TBB tells one of those New York stories; a long night, karaoke, a stolen wallet, host speeding away in a cab, finding wallet in trashcan with all $20 bills gone, a cab ride on the singles left, all that drama.
It’s her story, of course, but when she got back to her friend’s house and told the story, the friend got peeved at the partner who was supposed to host and drank instead.
In other words, TBB’s story instantly became their story, and TBB’s events were lost in the drama.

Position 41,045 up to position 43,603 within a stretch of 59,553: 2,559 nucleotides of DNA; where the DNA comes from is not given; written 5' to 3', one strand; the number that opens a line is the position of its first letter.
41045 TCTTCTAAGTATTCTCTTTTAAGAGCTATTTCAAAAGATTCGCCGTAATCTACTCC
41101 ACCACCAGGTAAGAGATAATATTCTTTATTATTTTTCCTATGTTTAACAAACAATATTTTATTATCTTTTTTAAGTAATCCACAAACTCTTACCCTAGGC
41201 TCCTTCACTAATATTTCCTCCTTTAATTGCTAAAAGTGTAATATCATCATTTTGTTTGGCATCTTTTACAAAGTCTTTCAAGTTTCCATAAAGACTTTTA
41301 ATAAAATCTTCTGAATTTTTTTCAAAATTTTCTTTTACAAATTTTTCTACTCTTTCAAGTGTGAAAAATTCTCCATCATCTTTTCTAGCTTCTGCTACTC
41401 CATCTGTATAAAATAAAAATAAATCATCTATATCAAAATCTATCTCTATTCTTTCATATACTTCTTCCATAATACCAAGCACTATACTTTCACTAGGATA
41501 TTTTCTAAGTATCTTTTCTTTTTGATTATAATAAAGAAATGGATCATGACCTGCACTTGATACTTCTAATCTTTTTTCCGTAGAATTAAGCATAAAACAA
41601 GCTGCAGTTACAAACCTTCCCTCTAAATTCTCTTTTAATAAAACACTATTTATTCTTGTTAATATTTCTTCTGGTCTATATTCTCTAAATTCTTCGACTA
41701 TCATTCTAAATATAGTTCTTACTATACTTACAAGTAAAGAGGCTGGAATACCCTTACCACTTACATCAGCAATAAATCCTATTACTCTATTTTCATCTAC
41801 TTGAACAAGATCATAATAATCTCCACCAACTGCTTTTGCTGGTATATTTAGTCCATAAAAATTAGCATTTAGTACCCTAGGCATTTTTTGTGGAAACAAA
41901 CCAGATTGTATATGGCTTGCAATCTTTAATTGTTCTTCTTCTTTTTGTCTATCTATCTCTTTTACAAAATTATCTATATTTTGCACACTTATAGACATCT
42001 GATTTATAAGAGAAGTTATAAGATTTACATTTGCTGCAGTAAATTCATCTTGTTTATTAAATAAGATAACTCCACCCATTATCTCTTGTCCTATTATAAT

Of course, this is the standard plan.
Kate Bornstein used to tell the story of 50 year old women born female who came up to her and said “I loved Gender Outlaw! It’s all about me!” Carol Queen knows it too; she says that normies always assume everything is about them.
When I tell my own stories, I know that people need to put them in context, and unless they have done the work of queer, the only context they have is their own life, and their own life is defined by the attempt to fit in, and not the attempt to claim their own unique story, separate and true.
“It’s All About Me, Not You,” as Greer Lankton said.
But every queer understands why she had to say it.